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The Virginia Board of Education delayed public hearings on new draft of history standards which proponents say will offer a fuller and fairer picture of America's past.
State law requires standards to be updated at least every seven years. Revisions to the 2015 history and social studies standards began under former Gov. Ralph Northam, D., with input from experts on indigenous, African American, Asian American and Hispanic history, among other cultures.
Superintendent of Public Instruction Jillian Balow believes there are deficiencies in the proposed updates that first need to be addressed.
“We’re on our way to having the best standards in the nation, and I don’t want any of us to settle for anything less,” Balow said.
YOUNGKIN BLASTS VIRGINIA EDUCATION PROPOSALS SEEKING TO STRIKE GEORGE WASHINGTON AS ‘FATHER’ OF US
For instance, Balow criticized the draft standards for the use of the word “succession” instead of “secession” and further referenced the removal of the “Father of our Country” title for George Washington and “Father of the Constitution” title for James Madison. The Department of Education has said that was an “inadvertent” error.
Parents told Fox News Digital their concerns about the initial proposed changes.
“As a parent I am shocked by the nonsense of even a thought of the removal of the nomenclature, ‘George Washington, the Father of our Country,’ and ‘James Madison, the Father of our Constitution.’ I am grateful for the five new Virginia Board of Education members who put the brakes on the aim to ram through these destructive ‘updates’ to the Virginia State history curriculum,” Elizabeth McCauley of the Virginia Mavens said.
She added that schools should be more concerned about improving literacy rates across the state.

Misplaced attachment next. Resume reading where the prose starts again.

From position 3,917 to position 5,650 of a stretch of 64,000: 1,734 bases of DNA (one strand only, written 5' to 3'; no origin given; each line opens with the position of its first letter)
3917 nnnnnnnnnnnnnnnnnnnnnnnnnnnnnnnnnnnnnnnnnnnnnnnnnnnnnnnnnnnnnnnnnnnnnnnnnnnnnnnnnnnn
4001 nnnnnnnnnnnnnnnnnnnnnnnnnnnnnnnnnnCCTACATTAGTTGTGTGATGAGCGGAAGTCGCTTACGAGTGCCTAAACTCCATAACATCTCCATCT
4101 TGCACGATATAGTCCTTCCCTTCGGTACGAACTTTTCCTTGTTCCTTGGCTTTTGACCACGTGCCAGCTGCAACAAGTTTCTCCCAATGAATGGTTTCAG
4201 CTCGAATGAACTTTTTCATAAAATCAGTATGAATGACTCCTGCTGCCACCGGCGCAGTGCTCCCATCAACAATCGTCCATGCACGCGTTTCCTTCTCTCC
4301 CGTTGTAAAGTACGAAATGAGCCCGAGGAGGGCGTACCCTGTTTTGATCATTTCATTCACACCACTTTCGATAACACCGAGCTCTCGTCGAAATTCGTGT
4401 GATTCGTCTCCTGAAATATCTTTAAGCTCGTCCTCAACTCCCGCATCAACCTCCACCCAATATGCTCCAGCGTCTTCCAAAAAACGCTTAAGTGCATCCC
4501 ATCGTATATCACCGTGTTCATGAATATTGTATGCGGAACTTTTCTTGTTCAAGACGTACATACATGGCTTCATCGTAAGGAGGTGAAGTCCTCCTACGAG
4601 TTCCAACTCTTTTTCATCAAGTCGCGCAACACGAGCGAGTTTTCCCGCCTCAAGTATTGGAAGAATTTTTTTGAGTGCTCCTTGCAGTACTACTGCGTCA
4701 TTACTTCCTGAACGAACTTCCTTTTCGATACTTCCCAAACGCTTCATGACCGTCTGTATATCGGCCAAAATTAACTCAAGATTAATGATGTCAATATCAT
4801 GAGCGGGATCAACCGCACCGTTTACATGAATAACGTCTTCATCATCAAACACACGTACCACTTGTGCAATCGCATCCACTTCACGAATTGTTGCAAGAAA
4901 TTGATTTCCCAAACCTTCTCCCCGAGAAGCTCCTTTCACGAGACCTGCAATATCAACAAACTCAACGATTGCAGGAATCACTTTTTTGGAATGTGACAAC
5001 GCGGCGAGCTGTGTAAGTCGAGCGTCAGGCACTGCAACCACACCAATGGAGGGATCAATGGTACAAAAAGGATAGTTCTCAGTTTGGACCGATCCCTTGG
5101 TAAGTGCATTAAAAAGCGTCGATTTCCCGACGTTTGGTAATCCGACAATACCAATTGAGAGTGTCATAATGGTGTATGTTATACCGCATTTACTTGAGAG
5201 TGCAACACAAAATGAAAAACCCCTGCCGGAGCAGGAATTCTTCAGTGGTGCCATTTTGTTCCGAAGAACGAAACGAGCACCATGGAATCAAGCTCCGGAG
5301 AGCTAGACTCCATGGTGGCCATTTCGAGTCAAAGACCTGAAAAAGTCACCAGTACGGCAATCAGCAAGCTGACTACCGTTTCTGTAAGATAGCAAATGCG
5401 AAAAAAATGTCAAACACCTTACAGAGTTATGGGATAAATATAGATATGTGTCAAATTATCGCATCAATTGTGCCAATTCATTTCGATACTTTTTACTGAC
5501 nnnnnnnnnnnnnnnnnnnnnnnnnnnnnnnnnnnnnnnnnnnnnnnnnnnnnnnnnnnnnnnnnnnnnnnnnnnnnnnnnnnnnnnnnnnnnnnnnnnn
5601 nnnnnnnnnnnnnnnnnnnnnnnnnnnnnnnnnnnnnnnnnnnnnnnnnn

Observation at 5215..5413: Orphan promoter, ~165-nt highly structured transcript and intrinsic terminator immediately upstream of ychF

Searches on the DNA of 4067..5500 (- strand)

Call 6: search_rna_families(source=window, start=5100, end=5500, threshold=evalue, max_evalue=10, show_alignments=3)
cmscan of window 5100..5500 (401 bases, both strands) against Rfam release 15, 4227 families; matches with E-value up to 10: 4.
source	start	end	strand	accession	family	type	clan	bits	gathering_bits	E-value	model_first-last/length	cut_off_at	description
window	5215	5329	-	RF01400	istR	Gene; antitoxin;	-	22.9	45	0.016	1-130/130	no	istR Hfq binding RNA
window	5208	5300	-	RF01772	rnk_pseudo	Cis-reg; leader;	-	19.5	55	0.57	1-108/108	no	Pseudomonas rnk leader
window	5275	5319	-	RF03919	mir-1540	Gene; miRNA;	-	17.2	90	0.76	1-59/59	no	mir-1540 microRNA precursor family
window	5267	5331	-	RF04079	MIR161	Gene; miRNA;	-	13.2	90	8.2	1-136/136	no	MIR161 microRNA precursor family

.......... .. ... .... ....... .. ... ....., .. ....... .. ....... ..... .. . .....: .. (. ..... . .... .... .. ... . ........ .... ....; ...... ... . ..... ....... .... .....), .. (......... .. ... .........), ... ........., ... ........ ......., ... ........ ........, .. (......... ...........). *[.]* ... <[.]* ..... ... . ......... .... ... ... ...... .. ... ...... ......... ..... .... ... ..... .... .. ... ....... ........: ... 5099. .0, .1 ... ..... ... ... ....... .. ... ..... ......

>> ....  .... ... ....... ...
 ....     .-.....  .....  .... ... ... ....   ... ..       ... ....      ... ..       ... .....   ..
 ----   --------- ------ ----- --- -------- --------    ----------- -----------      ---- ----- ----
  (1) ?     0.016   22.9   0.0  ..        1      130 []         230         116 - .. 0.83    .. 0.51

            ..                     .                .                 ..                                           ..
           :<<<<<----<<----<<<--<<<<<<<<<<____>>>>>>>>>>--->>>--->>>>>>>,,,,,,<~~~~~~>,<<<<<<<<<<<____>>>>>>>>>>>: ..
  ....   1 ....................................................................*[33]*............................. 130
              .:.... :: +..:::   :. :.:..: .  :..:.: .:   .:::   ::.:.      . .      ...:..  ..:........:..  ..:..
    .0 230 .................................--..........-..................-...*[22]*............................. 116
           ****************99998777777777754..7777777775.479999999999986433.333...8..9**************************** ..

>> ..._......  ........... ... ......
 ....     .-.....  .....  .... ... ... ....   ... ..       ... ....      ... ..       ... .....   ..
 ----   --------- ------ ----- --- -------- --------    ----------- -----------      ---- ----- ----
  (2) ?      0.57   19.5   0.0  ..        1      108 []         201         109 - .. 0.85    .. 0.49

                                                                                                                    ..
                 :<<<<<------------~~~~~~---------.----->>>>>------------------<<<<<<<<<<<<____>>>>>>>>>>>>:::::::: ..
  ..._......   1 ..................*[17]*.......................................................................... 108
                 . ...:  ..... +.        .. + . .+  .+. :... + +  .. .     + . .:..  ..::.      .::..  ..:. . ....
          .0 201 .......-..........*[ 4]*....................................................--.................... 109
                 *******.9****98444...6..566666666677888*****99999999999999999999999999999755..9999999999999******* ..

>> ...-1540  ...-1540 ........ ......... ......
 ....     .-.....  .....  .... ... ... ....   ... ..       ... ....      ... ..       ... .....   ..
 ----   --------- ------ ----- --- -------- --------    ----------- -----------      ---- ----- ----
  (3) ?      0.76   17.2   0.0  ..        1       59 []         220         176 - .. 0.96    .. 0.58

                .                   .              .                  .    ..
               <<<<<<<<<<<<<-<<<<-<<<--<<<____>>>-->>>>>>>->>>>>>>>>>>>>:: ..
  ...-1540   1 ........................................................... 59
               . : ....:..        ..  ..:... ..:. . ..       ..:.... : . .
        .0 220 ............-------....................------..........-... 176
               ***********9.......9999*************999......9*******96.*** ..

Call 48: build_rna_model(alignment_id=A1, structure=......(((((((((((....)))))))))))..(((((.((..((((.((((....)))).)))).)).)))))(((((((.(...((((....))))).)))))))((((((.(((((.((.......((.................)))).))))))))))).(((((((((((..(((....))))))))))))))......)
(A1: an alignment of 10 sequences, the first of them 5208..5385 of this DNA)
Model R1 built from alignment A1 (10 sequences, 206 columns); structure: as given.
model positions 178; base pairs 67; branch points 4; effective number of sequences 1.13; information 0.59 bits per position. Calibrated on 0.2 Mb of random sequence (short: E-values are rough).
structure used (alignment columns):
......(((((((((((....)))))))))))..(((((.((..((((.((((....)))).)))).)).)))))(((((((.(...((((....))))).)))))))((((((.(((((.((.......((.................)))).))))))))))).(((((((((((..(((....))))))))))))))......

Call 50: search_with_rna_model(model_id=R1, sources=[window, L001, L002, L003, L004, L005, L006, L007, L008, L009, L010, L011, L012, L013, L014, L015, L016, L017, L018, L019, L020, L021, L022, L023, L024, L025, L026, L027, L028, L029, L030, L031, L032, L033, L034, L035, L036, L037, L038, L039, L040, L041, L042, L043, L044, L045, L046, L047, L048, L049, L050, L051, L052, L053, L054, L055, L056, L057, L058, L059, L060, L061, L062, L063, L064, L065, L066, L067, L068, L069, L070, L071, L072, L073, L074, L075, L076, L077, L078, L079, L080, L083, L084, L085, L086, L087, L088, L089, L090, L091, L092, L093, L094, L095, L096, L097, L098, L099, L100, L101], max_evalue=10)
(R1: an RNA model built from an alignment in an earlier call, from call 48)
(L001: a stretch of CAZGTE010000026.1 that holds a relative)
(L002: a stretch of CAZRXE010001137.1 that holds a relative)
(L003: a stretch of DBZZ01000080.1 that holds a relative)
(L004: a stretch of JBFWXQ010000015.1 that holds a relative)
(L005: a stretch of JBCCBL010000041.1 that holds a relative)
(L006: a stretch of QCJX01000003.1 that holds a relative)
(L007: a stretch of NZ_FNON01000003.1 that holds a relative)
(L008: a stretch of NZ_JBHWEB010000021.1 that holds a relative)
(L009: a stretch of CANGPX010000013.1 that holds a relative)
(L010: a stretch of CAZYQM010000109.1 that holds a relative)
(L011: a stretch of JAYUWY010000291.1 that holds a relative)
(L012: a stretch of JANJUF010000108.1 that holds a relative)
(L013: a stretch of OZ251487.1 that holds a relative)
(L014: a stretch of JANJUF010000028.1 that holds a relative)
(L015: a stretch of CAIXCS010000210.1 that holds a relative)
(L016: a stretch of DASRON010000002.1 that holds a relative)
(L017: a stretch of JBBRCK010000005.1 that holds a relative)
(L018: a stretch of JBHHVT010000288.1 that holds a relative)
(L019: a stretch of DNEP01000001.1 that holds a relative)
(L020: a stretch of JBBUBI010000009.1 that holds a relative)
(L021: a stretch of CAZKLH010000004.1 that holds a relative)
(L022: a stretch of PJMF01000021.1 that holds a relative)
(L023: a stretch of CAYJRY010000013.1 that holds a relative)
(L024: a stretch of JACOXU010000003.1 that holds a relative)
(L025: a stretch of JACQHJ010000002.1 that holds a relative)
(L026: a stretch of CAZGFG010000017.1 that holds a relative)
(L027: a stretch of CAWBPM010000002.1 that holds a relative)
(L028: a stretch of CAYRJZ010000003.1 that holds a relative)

“The editing and removal of history is a slippery slope,” she continued. “We the parents stand behind Governor Youngkin who has stated students should be taught all of history! What concerns me further is the low literacy rates in Fairfax County in particular. Why are we even spending a second on this nonsense of rewriting history as it will simply lead to further confusion for children, the removal of truth and fact and the open door to indoctrination rather than education. When a process of curriculum revision is rushed it is a red flag that there are hidden agendas that need to be brought to light.”
Virginia Mavens founder Tyler Ohta was equally offended, agreeing with Gov. Glenn Youngkin, R., that “history still needs to be taught in entirety.”
“Without our Founding Father and first president, Virginia's own George Washington, there is no United States of America, so it is appalling (sic) that it would even be considered to remove his title as ‘The Father of Our Country’ from the Virginia State curriculum,” Ohta told Fox News Digital. “Our greatest export, the longest running Constitution in the history of the world, was in large part a result of the work of our ‘Father of the Constitution,’ James Madison. If we are not teaching our children their own history we are no better than the Marxists who want to see our culture destroyed through cancel culture and the erasure of history.”